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Mediating US-China Tensions Through ‘Middle Power Diplomacy’

Grace McClenahan | Australian Foreign Policy Fellow

President Joe Biden meets with Australian Prime Minister Anthony Albanese on the margins of the G7 Hiroshima Summit, Saturday, May 20, 2023, at the Grand Prince Hotel in Hiroshima, Japan. Image credit: The White House via Wikimedia Commons.

In the ever-evolving landscape of international relations, ‘middle power diplomacy’ has gained significant traction. This is especially pertinent for nations like Australia which are strategically positioned between global powerhouses – specifically the United States (US) and China. Amid escalating tensions between the two states, there is a growing call for Australia, under the leadership of Prime Minister Anthony Albanese, to adopt an activist middle power role to balance power dynamics and mediate conflict.

To understand the significance of Australia's middle power role, it is essential to delve into the dynamics of the US-China relationship. The geopolitical rivalry between these two nations has been a defining feature of the 21st century, with implications for global trade, security, and diplomatic relations between the two superpowers. As a middle power, Australia possesses the ability to influence and mediate, leveraging its diplomatic prowess to foster dialogue and understanding.

In November 2023, Albanese visited Beijing to meet with Chinese President Xi Jinping, sparking intense scrutiny and speculation about the future of Australian-Chinese relations and the potential reaction from Washington. However, this visit indicated a mutual readiness for diplomatic dialogue, marking a significant milestone in the evolving narrative of Australian-Chinese relations, especially in bolstering their trade ties.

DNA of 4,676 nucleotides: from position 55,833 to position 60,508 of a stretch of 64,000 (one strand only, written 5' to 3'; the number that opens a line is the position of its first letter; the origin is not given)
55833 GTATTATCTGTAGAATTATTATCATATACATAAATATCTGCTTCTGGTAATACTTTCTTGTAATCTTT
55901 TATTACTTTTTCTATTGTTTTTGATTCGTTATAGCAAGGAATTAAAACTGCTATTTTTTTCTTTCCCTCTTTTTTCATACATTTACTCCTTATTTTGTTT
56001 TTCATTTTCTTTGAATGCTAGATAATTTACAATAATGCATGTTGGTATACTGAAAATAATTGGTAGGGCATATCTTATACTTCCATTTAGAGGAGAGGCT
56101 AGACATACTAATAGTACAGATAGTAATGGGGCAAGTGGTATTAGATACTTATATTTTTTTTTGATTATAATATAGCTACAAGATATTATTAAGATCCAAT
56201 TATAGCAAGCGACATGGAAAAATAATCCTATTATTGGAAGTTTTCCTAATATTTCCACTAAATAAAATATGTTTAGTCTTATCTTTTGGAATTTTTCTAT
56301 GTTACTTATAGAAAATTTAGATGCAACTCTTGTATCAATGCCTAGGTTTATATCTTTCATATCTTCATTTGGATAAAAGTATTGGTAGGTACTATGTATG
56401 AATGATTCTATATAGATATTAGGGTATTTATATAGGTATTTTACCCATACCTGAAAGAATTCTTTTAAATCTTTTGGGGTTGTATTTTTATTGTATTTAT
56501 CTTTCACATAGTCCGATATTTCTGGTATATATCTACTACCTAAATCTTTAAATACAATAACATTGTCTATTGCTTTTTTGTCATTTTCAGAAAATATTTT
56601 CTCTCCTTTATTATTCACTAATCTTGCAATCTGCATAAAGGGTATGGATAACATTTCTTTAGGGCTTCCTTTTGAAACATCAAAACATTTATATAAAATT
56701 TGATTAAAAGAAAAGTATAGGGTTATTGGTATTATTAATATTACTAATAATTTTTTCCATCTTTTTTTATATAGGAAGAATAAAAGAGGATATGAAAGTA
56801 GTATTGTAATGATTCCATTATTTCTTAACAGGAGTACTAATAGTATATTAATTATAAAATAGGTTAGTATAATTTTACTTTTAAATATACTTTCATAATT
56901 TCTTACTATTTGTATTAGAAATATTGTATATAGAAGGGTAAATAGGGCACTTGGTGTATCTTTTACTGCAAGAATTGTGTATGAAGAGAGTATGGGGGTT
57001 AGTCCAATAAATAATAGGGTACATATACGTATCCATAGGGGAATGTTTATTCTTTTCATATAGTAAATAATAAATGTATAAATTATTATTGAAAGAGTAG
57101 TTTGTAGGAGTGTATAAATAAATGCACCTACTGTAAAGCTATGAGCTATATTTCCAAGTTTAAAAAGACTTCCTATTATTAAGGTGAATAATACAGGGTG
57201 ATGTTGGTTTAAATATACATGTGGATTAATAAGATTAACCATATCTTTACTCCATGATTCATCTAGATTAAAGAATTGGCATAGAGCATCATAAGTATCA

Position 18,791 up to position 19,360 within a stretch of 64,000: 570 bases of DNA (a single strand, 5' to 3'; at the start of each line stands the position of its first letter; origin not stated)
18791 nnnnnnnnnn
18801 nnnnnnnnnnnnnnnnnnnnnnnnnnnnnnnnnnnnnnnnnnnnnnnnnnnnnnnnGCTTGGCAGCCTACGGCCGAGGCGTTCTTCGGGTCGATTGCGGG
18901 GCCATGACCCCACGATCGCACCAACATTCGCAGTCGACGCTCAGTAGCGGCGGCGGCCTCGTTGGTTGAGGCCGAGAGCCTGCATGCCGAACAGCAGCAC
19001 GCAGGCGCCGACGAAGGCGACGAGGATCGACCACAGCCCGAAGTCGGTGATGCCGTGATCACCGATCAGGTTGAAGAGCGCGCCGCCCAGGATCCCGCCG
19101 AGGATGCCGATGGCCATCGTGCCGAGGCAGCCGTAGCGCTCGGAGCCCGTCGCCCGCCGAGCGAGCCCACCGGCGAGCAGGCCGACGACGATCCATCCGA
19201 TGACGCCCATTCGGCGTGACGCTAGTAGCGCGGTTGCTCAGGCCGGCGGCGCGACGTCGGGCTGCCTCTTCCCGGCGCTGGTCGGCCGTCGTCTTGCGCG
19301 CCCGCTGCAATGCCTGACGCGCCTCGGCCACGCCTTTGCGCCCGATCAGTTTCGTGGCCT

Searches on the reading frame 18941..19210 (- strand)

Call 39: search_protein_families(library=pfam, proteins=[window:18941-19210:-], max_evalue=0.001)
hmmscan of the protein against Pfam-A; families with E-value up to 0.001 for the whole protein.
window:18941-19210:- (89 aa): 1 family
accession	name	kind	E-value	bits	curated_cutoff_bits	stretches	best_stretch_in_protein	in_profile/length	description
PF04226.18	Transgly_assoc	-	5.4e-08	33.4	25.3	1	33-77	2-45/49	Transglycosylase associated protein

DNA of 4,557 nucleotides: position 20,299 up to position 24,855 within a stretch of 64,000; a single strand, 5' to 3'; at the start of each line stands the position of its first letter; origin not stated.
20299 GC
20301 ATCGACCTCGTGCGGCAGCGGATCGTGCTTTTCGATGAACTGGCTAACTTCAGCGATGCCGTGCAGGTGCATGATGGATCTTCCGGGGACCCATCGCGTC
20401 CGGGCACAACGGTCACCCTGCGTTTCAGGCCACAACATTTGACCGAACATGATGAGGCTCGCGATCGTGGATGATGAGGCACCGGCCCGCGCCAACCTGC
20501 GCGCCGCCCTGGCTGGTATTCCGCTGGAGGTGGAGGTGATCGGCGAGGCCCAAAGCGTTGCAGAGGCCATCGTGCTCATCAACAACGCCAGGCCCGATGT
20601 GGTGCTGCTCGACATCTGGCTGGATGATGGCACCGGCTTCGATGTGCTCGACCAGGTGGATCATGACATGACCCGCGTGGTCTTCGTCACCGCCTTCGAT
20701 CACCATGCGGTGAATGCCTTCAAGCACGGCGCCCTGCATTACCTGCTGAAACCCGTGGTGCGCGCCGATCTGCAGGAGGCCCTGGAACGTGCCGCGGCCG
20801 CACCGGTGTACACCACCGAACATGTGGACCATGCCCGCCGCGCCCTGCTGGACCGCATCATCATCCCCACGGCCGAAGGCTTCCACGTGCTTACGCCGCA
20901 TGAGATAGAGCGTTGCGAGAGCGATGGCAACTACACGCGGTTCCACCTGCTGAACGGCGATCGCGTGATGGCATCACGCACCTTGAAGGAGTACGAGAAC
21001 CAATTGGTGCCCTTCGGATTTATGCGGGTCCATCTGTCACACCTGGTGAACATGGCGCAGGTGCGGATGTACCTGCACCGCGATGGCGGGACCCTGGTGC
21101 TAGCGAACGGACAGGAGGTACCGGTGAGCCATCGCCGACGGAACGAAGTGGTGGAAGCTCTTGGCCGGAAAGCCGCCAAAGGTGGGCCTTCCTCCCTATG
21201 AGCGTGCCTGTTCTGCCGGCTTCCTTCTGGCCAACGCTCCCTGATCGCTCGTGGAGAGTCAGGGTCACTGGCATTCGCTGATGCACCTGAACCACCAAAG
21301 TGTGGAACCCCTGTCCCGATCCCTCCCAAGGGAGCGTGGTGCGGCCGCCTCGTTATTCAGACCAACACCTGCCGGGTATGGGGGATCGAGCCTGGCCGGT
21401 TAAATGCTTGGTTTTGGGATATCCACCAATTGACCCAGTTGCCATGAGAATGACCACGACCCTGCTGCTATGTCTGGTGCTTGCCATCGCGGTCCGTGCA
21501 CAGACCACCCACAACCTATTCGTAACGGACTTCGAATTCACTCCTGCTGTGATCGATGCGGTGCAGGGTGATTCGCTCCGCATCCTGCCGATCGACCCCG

During 2023, troops from the US and Australian militaries continued ‘Exercise Talisman Sabre’, a biennial, multi-national, multi-service initiative involving over 30,000 personnel across 13 states. However, the exercise functioned more than just a practice for future conflict whereby stockpiles of military equipment – large enough “for a future drill, a natural disaster, or in a war” – were left behind in Australia after the drills ended. This, along with the AUKUS deal, is part of the US’s strategy to build its logistics network and its military readiness in the Pacific in preparation for a potential confrontation with China over Taiwan.

China's history with Taiwan is complex and marked by political tensions, historical disputes, and evolving relationships. The Chinese Communist Party has repeatedly refused to rule out the use of force to achieve its long-held goal of ‘reunification’. However, the US and allies, including Australia, have warned against any threat or use of force to change the status quo across the Taiwan Strait.

This rising tension has sparked a recent plea by 50 prominent Australians, including former Foreign Affairs Ministers Bob Carr and Gareth Evans, urging the Albanese government to embrace a more proactive stance. These concerns about the escalating tensions between the US and China emphasise the need for Australia to exploit its unique position on the geopolitical chessboard to play a pivotal role in shaping a more stable and peaceful future. The signatories argue for US and China to enter into a “comprehensive new detente, formally pledging to treat each other as mutually respectful equals, to resolve differences peacefully and to work together to advance global and regional goods like nuclear arms control, the mitigation of global warming, counter-terrorism and cyber-regulation.”